A top United Nations investigator is calling on the United States to release the findings of a classified probe into the CIA torture program under President George W. Bush. On Tuesday, Ben Emmerson, the U.N. special rapporteur on human rights and counterterrorism, urged the Obama White House to hand over a confidential Senate investigation that details the torture of prisoners in U.S. custody. Speaking before the U.N. Human Rights Council in Geneva, Emmerson said the United States can no longer ignore global demands for transparency and accountability when it comes to torture.
Ben Emmerson: "Many of the states involved, including of course the United States, have made strenuous efforts over the past decade to keep their involvement in the CIA program of international crimes hidden from public scrutiny. But despite the care with which this wall of silence has been so painstakingly erected, it has not proved to be impenetrable. The case is steadily building for the adoption of a comprehensive strategy to secure public accountability for the past and to bring to justice those officials within the U.S., Europe and elsewhere that were complicit in this global network of crimes. The calls for the past to be confronted are fast approaching a critical mass."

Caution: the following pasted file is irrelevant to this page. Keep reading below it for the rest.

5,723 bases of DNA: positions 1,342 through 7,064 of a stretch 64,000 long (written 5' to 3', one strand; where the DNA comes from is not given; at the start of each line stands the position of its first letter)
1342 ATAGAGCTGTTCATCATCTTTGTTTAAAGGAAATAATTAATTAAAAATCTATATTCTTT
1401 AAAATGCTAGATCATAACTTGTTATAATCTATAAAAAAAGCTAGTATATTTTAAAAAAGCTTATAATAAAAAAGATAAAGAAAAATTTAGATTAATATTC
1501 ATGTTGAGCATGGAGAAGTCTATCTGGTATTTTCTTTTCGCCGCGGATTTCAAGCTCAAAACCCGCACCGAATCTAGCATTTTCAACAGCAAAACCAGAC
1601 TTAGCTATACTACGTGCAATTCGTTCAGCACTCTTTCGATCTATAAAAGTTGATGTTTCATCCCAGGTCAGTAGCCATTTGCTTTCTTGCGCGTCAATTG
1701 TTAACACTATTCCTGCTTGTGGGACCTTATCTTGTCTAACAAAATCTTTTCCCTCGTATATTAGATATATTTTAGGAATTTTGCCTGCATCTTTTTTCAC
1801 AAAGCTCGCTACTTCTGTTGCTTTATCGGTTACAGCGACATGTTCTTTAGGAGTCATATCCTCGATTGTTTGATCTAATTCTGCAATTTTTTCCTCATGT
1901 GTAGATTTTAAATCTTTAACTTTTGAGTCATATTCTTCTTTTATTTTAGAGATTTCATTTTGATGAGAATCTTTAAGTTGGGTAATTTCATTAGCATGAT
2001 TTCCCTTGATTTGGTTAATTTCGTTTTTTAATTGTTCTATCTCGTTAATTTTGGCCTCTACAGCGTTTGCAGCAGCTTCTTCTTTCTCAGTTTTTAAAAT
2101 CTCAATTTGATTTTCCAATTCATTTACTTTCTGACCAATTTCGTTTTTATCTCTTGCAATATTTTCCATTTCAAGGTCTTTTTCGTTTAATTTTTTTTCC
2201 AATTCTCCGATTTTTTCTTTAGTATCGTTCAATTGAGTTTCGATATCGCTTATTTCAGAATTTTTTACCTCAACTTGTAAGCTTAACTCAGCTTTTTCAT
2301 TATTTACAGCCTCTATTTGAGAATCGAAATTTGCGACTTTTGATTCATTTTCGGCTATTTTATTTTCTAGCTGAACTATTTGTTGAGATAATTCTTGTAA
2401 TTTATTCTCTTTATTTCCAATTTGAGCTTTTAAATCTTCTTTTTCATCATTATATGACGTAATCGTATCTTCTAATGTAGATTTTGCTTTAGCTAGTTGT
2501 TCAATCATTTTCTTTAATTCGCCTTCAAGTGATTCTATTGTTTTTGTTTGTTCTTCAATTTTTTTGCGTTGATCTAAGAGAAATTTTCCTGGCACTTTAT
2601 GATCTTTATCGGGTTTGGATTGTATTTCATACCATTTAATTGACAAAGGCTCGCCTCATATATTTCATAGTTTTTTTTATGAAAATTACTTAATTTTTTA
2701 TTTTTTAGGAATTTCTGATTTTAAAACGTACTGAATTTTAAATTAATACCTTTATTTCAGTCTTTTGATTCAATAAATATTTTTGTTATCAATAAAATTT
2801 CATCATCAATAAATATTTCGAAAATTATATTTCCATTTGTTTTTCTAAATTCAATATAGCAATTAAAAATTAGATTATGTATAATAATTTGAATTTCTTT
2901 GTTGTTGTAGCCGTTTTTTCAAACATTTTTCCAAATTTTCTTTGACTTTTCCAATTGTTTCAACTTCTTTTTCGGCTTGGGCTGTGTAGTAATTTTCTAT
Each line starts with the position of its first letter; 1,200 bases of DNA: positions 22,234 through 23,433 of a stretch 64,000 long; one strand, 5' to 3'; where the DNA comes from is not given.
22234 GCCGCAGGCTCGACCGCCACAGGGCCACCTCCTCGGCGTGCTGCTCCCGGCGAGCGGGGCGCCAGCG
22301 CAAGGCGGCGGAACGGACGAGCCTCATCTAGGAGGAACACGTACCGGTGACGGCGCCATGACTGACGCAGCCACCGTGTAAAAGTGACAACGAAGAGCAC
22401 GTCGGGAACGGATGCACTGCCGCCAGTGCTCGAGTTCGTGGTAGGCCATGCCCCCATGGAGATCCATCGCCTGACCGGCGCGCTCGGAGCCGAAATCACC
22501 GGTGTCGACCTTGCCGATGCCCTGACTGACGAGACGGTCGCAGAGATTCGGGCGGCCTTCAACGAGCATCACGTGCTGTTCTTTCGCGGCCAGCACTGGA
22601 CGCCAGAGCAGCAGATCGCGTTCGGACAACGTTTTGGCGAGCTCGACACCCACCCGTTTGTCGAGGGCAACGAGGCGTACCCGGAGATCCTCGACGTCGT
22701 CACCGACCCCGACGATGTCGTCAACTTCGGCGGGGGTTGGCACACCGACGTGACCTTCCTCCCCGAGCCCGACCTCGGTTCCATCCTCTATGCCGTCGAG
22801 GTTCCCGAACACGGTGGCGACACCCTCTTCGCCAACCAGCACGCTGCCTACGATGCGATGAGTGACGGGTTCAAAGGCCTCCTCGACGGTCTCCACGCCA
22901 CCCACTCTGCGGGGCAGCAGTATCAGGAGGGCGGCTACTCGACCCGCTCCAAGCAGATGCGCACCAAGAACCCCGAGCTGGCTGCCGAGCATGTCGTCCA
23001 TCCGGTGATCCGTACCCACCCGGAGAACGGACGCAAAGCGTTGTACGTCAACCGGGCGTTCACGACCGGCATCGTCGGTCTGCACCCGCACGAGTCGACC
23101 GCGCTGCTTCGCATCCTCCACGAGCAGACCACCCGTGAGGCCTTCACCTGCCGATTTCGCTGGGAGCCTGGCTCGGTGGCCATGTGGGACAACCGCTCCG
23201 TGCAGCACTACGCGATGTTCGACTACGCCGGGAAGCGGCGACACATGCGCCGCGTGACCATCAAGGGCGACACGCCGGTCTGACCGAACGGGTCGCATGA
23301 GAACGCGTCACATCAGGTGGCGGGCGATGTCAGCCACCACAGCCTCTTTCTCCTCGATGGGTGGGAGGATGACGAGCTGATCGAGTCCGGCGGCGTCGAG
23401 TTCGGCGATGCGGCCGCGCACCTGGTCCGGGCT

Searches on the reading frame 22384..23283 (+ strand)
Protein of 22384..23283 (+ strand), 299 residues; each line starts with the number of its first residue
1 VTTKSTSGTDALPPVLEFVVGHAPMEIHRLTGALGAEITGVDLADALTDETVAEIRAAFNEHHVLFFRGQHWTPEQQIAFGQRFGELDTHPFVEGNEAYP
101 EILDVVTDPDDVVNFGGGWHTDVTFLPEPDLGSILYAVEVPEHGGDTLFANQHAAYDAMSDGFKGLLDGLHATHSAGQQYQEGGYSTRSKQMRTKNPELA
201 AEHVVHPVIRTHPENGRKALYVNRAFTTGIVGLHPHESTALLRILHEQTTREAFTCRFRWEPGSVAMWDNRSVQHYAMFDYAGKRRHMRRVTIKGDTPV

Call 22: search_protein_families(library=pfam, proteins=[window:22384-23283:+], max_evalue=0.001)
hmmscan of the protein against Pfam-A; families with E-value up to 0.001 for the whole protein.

Emmerson has also asked Britain to disclose the findings of its own inquiry into what British officials knew of the torture program when they helped carry it out.
The United Nations has confirmed the number of refugees fleeing the violence in Syria has surpassed one million. The U.N. High Commissioner for Refugees António Guterres announced the figure in a video statement earlier today.
António Guterres: "Today we have registered one million Syrian refugees in the countries around. And this represents a massive displacement, and this is the proof of the level of destruction and suffering that we are witnessing in Syria today. Without massive support from the international community, it will be impossible to respond to this dramatic humanitarian situation in Syria and around Syria."
The United Nations says around half of Syria’s refugees are children, most under the age of 11.